Well, full disclosure, I am only 24 and have a lot of learning left to do myself. But I can tell you what I think did it for me: It was discovering the power of a network. I started to practice being my outspokenness in writing first, and I became a journalism major. I used my writing to edge my way into a professional network when I was a student – for me, it was New York Women in Communications. You are lucky to now be part of the National Honor Society network as of today, and there are many networks you will discover out there for math, technology, and science if you haven’t already. Embrace them. And then, I got really engaged in social media, on Facebook and Twitter. Granted, I didn’t have these in high school…I joined Facebook when I was a sophomore in college and Twitter about two years ago. Today, I have more than 1,600 followers and She’s the First has about 2,000 on both Twitter and Facebook…not much compared to our favorite celebrities, but it’s decent. When ever in history have young people had outlets where they could broadcast a message to these many people in a click of a button? Sure, lots of people might use Facebook as a place to post cryptic Facebook statuses, to check up on someone they have a crush on, or Tweet insignificant complaints.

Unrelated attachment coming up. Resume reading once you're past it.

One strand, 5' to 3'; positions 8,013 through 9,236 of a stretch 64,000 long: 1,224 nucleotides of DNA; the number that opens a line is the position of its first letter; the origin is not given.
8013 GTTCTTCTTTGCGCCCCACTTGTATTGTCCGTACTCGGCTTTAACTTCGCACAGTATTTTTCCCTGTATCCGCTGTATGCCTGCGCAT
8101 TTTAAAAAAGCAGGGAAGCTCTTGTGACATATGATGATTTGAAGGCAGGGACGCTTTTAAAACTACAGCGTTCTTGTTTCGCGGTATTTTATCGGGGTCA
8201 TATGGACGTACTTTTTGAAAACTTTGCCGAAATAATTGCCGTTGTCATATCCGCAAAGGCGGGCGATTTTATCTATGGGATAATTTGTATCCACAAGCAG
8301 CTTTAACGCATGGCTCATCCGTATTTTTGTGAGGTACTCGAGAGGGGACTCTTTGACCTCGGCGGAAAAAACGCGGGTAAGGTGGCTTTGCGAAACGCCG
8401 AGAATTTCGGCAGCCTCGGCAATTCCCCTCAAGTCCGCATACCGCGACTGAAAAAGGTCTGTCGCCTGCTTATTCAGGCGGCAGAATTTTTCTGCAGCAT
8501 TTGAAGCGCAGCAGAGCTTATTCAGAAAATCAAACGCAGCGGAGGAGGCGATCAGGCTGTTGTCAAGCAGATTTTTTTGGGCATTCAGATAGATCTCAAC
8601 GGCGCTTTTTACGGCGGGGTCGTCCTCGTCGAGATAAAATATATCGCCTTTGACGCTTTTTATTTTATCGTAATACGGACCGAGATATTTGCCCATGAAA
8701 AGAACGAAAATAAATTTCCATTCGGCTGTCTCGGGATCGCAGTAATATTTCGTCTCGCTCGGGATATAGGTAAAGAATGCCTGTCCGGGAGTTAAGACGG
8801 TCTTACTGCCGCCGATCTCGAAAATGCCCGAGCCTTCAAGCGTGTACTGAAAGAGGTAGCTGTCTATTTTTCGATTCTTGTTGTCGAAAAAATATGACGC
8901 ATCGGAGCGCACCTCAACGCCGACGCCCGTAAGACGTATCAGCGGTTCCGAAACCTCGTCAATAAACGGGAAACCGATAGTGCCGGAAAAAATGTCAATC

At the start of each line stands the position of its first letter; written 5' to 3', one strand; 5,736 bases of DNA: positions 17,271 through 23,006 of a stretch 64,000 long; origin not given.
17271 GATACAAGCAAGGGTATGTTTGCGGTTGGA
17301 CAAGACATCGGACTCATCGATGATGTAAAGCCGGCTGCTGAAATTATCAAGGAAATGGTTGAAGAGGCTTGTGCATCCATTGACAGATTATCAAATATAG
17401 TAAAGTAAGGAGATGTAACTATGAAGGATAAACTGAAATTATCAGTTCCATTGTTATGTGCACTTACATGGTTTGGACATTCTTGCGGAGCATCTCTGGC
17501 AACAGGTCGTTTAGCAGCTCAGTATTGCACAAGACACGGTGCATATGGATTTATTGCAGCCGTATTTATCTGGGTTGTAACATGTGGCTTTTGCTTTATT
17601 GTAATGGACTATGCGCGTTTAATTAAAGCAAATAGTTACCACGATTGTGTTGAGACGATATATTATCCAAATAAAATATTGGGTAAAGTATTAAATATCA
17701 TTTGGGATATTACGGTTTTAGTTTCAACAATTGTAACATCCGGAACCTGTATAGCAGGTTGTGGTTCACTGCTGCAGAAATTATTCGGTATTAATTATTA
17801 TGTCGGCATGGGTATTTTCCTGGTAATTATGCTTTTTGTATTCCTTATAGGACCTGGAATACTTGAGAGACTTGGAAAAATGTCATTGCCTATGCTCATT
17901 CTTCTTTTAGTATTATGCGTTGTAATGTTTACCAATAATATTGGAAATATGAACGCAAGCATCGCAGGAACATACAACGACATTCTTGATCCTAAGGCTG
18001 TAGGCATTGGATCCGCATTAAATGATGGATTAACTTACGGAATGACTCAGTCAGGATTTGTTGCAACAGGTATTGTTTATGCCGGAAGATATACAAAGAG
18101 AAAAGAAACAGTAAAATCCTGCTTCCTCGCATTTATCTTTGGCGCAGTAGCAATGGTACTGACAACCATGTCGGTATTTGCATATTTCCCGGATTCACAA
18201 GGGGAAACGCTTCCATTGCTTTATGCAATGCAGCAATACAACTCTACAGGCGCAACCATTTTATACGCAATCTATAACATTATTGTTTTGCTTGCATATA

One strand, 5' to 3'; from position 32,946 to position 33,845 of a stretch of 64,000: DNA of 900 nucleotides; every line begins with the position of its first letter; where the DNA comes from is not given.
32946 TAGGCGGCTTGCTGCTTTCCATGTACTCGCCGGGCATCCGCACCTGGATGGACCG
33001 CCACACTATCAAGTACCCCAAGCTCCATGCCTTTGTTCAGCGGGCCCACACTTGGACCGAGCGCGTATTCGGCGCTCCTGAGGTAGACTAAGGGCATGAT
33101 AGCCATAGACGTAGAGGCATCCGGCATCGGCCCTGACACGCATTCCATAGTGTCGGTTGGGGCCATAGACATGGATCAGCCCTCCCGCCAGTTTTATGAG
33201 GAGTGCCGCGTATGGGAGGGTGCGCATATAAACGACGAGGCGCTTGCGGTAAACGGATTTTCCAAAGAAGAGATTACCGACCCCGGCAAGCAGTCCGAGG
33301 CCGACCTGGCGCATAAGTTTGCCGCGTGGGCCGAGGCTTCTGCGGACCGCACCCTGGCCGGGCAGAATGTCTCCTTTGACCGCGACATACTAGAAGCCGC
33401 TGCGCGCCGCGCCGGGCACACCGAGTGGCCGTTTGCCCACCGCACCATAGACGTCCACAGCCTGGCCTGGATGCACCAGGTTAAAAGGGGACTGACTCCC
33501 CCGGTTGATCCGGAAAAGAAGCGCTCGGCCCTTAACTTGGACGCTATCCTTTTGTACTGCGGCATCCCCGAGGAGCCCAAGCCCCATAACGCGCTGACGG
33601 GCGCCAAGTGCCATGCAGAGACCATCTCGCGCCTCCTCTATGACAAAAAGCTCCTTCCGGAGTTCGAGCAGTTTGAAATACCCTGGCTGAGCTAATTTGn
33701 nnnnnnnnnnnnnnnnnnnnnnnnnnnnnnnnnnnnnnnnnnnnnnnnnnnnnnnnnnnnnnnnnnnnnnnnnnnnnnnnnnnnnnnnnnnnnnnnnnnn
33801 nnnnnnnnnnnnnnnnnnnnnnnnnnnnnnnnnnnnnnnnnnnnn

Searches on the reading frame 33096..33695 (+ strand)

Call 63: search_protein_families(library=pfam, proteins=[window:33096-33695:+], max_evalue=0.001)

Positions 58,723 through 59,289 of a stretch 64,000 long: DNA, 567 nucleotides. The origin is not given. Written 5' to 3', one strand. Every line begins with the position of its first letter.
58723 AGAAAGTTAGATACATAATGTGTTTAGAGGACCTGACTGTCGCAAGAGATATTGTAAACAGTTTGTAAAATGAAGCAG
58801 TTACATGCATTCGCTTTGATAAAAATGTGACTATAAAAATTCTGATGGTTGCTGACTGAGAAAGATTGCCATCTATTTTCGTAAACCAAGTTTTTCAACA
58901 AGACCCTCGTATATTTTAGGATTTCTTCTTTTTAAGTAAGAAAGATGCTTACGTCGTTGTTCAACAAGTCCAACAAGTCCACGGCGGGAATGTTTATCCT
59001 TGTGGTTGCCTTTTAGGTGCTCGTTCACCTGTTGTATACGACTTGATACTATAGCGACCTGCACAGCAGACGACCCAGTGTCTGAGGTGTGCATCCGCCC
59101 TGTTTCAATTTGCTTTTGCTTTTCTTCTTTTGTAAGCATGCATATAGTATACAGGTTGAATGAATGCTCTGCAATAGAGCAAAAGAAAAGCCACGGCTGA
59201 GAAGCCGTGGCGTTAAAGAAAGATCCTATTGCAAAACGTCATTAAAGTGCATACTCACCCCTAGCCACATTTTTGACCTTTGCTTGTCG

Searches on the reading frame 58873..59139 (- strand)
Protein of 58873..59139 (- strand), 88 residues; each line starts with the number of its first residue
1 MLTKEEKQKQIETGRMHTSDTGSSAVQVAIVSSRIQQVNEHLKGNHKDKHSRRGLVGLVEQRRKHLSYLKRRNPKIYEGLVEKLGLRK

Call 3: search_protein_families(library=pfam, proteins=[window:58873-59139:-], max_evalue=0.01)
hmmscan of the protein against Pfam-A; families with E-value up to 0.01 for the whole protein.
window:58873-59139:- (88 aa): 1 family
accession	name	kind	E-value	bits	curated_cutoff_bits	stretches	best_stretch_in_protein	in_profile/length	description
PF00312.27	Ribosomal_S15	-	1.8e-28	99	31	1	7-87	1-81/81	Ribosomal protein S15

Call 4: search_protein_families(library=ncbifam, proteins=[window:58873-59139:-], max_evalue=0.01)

But, here is my question for you today: What if our networks on Facebook and Twitter became another platform for all of us to demonstrate and share our knowledge, service, and leadership? Think about the voice each of you has and your personal passions. Are you posting news articles about what you care about to your Facebook feed, to spread awareness among your friends? I’m going to guess that many of you probably have, because you earned your spot among this elite group here today. And if you haven’t, you can start today. It’s worthwhile to stop yourself at least once a week and ask yourself, am I using the people around me to the best of my ability – to achieve my own dreams…and then help others do the same?